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Steven M. Lee, PC

When to Tell Your Parent It’s Time to Give Up the Car Keys


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3/6/2017
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From the moment you get behind the wheel of your first car, you feel a rush of exhilaration. Driving gives you a sense of freedom, a sense of control, and a sense of independence. These feelings stay with you throughout your life and become even more meaningful the older you get. Unfortunately, at a time when you desperately need an outlet to feel independent and free, the world cruelly begins to take away your physical abilities to drive.

Unfortunately, as soon as we reach a point in our lives where we have the time to enjoy driving, nature changes our capability to drive safely. Although you may have several long years before this change affects your driving, what about your parents or grandparents? Have they reached that moment, but refuse to acknowledge it? If so, it may be up to you to point it out.

The Right Time to Talk to Your Elderly Loved Ones About Putting Down the Keys

When you have concerns about an older adult’s ability to drive, no matter how awkward it may be, you need to address them; your concerns may be a precursor to a life-or-death situation.

It’s painful to tell someone you care about that he is no longer capable of driving a car. To him, your concern is just another reminder of his inability to take care of himself. However, you must be strong, because once the inevitable symptoms of old age start to affect your loved one’s driving, he puts himself and others at risk every time he gets behind the wheel. Think how you’d feel if he hurt himself or caused a serious collision as a result of your silence. Consequently, your loved one depends on you to recognize the following signs that he may be approaching an end to his driving career:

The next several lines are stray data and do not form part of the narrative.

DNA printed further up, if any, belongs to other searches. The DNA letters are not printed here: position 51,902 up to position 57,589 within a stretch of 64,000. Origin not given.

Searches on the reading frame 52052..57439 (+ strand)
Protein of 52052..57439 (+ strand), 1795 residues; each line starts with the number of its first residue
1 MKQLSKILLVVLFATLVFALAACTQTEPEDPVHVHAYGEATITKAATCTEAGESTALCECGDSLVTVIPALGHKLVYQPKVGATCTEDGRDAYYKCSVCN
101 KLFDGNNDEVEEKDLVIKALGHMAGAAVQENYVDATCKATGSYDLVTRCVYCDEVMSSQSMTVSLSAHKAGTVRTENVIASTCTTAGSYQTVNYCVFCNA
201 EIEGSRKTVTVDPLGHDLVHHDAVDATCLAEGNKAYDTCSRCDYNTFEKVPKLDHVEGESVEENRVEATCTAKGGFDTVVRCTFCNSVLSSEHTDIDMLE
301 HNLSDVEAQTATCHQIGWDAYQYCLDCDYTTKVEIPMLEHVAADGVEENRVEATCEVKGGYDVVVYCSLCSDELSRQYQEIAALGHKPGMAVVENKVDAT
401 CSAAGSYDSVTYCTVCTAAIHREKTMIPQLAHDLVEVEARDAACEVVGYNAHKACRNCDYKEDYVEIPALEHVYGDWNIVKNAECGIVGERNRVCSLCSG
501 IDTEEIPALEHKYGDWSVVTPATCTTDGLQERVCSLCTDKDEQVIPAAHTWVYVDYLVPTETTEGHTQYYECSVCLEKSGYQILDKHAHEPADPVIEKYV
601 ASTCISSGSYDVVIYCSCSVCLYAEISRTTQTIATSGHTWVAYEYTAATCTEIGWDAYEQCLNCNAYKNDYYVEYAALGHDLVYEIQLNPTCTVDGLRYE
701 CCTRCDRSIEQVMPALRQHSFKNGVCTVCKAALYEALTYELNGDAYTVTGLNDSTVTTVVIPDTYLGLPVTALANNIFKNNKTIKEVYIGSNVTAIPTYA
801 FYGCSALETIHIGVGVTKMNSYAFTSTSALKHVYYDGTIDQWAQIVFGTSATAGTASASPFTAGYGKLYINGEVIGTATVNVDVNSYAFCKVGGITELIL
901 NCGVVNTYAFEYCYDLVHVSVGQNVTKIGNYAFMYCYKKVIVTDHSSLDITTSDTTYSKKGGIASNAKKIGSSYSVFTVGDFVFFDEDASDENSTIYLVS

• Recently diagnosed health issues. Extreme health concerns can drastically affect a person’s ability to focus on driving as well as control a vehicle. Diagnoses like dementia, multiple sclerosis, and seizure disorders are only a few conditions that can incapacitate an older driver and increase his risks for an accident.
  • Noticeably erratic driving behavior. If you notice changes in your loved one’s driving behavior, such as inconsistency with speeds, late braking, or trouble turning, you may want to discuss the issues with him to determine if he even knows that he is doing them. Depending on his response, you may have to discuss retiring the keys or have a conversation on safety.
  • Recently recurring episodes of forgetfulness or poor focus. A driver needs to stay focused at all times to drive safely. If you notice that your loved one gets easily distracted or frequently loses his train of thought, he may no longer be fit to drive.
  • Noticeably decreased reaction time. Delayed reflexes are a natural consequence of aging. However, if your loved one’s reaction time becomes too degraded, he may not be able to respond to potential traffic hazards until it’s too late. As a result, his risk for causing an accident significantly increases.

Encourage your friends and family to speak to their parents and grandparents about their driving sooner rather than later, by sharing this page on your social media. As a result of showing your concerns over the safety of elderly drivers, you may be able to persuade others to look at their own family’s driving habits. You may even wind up saving a life or two. Please, click the link and repost.
 



Category: Car Accidents and DWI Accidents

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Steven M. Lee
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